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Fire Prevention Officers’ Association of BC
Annual Seminar - 2018
Saturday, April 28 and 29, 2018
8:30 – 4:30
Information Officer - FULL
Acquire the skills and knowledge required of an Information Officer working at an emergency site or at a site support facility. Learn how to write key messages and media releases; communicate effectively with the public, media, and internal stakeholders; and utilize a variety of communication media.(Formerly EM186). It features applied scenarios and activities, and includes an exam.
Prerequisites: Complete EMRG-1200 or EMRG-1220 or EMRG-1230 or EMRG-1240 or EMRG-1320.
Monday, April 30, 2018
8:30 – 9:30
Update from the Office
Stephen Hannah, Office of the Fire Commissioner
Steve has been the BC Deputy Fire Commissioner since August 2017. Prior to working at the OFC, Steve had a 28 year career with the Saanich Fire Department where he moved through the ranks to become the Deputy Fire Chief (Operations) in 2012. Steve also spent three years working in the SFD Prevention Division as a Fire Inspector. Having enjoyed a short 4 month retirement, returns to the fire service and brings his extensive fire operations knowledge to the OFC.
Fire Reporting System
How to submit fire reports. What is required for the OFC's reports.
What the Fire Reporting System can do for your department (example of statistic reports). A run through the system.
Liz England, Office of the Fire Commissioner
Liz has been with the OFC for 2 years as the Fire Reporting Officer. She brings 25 years’ experience with the Provincial Government with her, spending much of that time as a Court Clerk in Provincial and Supreme Courts. She was able to use her skills to assist the Logistics team in the PECC and PREOC’s for the floods and wildfires of 2017. Liz looks forward to seeing what the future holds for the OFC and the new Fire Reporting System.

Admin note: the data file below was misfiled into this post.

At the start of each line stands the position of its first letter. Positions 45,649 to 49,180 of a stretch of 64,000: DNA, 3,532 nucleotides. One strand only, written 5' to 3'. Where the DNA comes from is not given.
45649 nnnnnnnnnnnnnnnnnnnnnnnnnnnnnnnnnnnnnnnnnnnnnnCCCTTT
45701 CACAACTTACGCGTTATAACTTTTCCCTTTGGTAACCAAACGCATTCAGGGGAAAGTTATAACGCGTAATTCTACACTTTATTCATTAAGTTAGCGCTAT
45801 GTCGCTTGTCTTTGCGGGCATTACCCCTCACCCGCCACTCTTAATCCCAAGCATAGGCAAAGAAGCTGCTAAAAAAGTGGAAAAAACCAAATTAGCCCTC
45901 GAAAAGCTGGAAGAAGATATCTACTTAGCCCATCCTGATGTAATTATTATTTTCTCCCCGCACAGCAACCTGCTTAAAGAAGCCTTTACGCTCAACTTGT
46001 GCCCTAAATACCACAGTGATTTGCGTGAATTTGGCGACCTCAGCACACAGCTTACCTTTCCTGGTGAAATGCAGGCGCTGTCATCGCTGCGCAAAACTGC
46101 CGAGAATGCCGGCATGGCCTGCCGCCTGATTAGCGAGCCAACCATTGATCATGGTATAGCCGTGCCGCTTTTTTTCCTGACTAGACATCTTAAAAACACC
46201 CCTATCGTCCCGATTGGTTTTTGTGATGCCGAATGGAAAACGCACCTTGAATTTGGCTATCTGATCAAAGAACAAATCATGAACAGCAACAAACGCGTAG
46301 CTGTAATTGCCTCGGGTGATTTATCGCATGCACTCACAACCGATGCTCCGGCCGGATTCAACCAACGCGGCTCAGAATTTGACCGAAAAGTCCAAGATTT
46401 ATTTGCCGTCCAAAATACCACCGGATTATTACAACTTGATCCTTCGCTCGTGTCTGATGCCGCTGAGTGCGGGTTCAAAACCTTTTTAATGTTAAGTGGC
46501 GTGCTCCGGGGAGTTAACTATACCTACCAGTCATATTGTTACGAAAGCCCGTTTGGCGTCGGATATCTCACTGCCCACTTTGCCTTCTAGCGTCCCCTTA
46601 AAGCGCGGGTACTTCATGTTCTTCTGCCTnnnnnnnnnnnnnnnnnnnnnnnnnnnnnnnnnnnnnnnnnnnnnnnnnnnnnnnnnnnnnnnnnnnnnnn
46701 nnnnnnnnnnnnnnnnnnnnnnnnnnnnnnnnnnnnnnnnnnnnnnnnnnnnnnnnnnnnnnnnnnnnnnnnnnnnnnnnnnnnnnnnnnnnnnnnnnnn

10:00 – 12:00
Local Solutions for a National Challenge
Kelly's presentation will provide an overview of FireSmart Canada and the various FireSmart outreach program, best practices, resources, tools and initiatives available to support communities in becoming fire adapted and fire resilient
Kelly Johnston, FireSmart Canada
Kelly began his wildland fire management career in 1991, as a seasonal firefighter for the BC Forest Service. In 1995, he moved to Parks Canada, where he continued to develop his fire management experience while working all across Canada and progressing to the Western Canada Fire Management Officer position. In 2005, Kelly accepted a position with the City of Kamloops, where he developed and led the Community Wildfire Protection Program. Kelly continued his contributions on various wildfire initiatives and working groups at the regional, provincial, national and international levels; including his past roles as a Director and Vice President for Partners in Protection (FireSmart Canada) and his current appointment to the National Fire Protection involvement in developing innovative fire management solutions across Canada, the United States and internationally. At that time, he also accepted the position of Executive Director with the Partners in Protection Association (FireSmart Canada). Kelly maintains his qualifications as a consulting Registered Professional Forester, IFSAC accredited Structural Firefighter II, Wildland Fire Behaviour Specialist and Ignition Specialist.